• 28/01/1865 – Pres Jefferson Davis names 3 peace commissioners
    • 28/01/1878 – Yale Daily News published, 1st college daily newspaper
    • 28/01/1915 – 1st US ship lost in WW I, William P Frye (carrying wheat to UK)
    • 28/01/1915 – US Pres Wilson refuses to prohibit immigration of illiterates
    • 28/01/1916 – 1st Jewish Supreme Court justice, Louis Brandeis, appointed by Wilson
    • 29/01/1834 – Pres Jackson orders 1st use of US troops to suppress a labor dispute
    • 29/01/1850 – Henry Clay introduces a comprise bill on slavery to US Senate
    • 29/01/1861 – Kansas becomes 34th state
    • 29/01/1863 – Battle at Bear River, Washington: US army vs indians
    • 29/01/1864 – Battle of Moorefield, WV (Rosser’s Raid)
    • 29/01/1879 – Custer Battlefield National Monument, Mont established
    • 29/01/1916 – 1st bombings of Paris by German Zeppelins takes place
    • 29/01/1919 – Secretary of state proclaims 18th amendment (prohibition)
    • 29/01/1944 – 285 German bombers attack London
    • 29/01/1980 – 6 Iranian held US hostages escape with help of Canadians
    • 29/01/1984 – Pres Reagan formally announces he will seek a 2nd term
    • 30/01/1349 – Jews of Freilsburg Germany are massacred
    • 30/01/1487 – Bell chimes invented
    • 30/01/1647 – King Charles I handed over to English parliament
    • 30/01/1781 – Articles of Confederation ratified by 13th state, Maryland
    • 30/01/1797 – Congress refuses to accept 1st petitions from American blacks
    • 30/01/1798 – Rep Matthew Lyon (Vt) spits in face of Rep Roger Griswold (Ct) in US House of Representatives, after an argument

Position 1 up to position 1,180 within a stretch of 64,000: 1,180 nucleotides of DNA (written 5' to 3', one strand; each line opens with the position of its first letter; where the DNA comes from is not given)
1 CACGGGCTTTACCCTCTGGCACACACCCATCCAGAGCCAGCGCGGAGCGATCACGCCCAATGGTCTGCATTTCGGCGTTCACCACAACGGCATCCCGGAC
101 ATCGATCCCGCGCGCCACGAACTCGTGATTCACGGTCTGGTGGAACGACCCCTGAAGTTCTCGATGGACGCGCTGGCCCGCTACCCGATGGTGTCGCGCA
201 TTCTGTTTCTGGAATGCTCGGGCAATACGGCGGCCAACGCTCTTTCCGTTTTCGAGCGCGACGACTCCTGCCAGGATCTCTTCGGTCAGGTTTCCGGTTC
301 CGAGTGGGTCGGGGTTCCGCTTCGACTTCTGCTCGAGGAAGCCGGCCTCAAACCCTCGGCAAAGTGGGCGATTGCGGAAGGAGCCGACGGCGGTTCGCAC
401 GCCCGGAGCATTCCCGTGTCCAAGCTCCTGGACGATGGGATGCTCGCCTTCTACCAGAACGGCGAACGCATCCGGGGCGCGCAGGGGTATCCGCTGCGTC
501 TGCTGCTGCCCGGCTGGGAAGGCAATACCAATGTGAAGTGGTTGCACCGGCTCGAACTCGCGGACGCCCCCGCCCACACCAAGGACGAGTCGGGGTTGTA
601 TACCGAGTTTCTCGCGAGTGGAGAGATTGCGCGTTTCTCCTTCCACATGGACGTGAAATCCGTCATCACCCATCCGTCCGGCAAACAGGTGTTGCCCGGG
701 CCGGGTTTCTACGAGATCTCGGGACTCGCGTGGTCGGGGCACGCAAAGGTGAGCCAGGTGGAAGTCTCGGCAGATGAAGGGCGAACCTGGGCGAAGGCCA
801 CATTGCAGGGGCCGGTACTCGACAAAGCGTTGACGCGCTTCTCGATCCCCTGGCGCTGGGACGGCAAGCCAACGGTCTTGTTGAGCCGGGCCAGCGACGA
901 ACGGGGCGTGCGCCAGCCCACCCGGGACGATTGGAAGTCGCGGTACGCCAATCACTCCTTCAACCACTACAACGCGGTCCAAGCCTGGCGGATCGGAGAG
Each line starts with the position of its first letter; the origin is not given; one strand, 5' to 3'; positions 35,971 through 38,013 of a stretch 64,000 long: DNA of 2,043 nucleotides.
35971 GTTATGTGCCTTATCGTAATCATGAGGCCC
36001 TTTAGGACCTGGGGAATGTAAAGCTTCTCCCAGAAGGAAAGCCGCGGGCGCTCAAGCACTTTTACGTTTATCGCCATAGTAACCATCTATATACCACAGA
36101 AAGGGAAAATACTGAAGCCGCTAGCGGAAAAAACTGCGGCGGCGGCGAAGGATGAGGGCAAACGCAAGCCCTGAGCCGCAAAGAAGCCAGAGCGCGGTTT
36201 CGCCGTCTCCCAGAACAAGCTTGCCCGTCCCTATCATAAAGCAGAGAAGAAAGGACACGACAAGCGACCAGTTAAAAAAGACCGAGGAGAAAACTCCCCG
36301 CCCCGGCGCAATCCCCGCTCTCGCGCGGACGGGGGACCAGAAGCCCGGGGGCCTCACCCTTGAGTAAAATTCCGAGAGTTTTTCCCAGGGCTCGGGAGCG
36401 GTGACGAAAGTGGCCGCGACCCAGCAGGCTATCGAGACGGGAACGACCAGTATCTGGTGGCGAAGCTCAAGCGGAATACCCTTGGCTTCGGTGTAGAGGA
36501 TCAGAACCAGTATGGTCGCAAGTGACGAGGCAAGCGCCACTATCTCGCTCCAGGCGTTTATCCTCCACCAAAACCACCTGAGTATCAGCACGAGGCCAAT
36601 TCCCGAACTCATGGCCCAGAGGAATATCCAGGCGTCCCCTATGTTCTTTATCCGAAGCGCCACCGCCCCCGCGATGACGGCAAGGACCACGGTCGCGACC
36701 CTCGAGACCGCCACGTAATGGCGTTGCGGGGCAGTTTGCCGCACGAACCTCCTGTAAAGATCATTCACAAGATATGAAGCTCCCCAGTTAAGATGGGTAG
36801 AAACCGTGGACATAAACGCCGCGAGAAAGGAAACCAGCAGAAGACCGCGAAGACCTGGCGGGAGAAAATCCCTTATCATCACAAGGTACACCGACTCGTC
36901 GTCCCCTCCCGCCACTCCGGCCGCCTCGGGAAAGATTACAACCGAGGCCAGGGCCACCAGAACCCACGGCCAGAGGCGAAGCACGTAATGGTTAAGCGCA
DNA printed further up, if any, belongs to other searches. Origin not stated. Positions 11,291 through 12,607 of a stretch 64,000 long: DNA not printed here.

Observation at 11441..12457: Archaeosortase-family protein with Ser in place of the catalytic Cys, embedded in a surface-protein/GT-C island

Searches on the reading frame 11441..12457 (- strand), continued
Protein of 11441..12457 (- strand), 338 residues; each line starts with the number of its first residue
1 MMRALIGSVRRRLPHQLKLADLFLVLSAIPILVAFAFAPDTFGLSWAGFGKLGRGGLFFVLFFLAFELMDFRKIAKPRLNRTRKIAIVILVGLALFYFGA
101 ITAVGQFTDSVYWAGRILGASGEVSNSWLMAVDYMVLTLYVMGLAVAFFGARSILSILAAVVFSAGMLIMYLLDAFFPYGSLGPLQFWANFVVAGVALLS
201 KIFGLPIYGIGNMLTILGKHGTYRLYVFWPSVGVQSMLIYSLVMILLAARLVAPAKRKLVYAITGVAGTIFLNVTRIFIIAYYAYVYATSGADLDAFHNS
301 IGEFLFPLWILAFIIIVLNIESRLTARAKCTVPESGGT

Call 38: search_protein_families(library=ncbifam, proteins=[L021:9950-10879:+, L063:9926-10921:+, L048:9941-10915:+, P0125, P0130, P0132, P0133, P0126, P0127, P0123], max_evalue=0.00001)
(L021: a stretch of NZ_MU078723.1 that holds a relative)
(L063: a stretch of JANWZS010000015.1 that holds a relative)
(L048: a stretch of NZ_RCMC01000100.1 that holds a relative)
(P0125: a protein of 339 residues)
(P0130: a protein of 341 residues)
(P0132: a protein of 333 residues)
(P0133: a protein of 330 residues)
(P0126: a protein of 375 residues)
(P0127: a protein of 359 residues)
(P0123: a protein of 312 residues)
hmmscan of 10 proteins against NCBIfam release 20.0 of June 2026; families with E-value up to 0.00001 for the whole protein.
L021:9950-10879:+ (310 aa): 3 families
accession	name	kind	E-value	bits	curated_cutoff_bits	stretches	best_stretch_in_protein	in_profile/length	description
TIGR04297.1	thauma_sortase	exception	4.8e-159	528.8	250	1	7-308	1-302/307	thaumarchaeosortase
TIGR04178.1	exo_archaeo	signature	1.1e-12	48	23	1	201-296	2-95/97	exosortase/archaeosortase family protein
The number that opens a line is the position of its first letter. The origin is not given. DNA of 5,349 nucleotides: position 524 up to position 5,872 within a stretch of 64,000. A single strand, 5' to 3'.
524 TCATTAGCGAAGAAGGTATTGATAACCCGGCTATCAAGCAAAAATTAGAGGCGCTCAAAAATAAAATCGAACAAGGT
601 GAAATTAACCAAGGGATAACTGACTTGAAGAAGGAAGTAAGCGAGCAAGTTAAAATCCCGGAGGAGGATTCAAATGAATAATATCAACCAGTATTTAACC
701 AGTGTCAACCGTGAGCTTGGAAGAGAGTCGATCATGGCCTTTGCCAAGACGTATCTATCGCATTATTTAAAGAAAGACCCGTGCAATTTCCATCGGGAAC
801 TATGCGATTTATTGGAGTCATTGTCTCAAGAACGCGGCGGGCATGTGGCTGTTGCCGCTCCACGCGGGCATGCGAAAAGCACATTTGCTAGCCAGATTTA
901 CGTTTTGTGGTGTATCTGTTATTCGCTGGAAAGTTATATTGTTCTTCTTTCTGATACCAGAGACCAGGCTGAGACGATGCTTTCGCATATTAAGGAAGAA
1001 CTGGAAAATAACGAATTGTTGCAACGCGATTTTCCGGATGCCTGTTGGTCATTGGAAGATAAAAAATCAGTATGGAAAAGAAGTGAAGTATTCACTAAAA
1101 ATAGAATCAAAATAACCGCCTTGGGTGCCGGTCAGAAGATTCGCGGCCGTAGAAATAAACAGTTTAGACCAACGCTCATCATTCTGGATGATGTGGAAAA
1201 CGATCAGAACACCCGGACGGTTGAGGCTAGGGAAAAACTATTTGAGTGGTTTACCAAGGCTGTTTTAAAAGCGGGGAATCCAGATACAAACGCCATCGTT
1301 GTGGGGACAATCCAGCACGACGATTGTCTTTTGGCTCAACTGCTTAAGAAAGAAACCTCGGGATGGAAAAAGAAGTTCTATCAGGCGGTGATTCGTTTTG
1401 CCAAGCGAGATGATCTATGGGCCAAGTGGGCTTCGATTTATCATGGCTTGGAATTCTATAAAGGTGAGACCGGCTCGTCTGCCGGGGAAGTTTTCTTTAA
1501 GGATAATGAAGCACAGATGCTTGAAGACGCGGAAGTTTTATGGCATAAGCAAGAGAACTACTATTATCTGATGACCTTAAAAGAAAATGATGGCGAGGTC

• 30/01/1800 – US population: 5,308,483; Black population 1,002,037 (18.9%)
    • 30/01/1815 – Burned Library of Congress reestablished with Jefferson’s 6500 vols
    • 30/01/1835 – Richard Lawrence misfires at Pres Andrew Jackson in Washington DC
    • 30/01/1913 – House of Lords rejects Irish Home Rule Bill
    • 30/01/1933 – Adolph Hitler named German Chancellor, forms govt with Von Papen
    • 30/01/1939 – Hitler calls for extermination of European Jews
    • 30/01/1956 – Martin Luther King Jr’s home bombed
    • 30/01/1957 – US Congress accepts “Eisenhower-doctrine”
    • 30/01/1961 – JFK asks for an Alliance for Progress and Peace Corp
    • 30/01/1972 – Bloody Sunday: Brit soldiers shoot on catholics in Londonderry, 13 die
    • 30/01/1973 – Jury finds Watergate defendants Liddy and McCord guilty on all counts
    • 30/01/1976 – George Bush becomes 11th director of CIA (until 1977)
    • 30/01/1989 – 5 pharoah sculptures from 1470 BC found at temple of Luxor
    • 31/01/1863 – 1st black Civil War regiment, SC Volunteers, mustered into US army
    • 31/01/1865 – Congress passes 13th Amendment, abolishing slavery in America (121-24)
    • 31/01/1865 – Gen Robert E Lee named Commander-in-Chief of Confederate Armies
    • 31/01/1871 – Millions of birds fly over western SF, darkens sky
    • 31/01/1950 – Pres Truman OKs building of hydrogen bomb
    • 31/01/1968 – Viet Cong’s Tet offensive begins
    • 01/02/1587 – English queen Elizabeth I signs Mary Stuarts death sentence
    • 01/02/1790 – Supreme Court convenes for 1st time (NYC)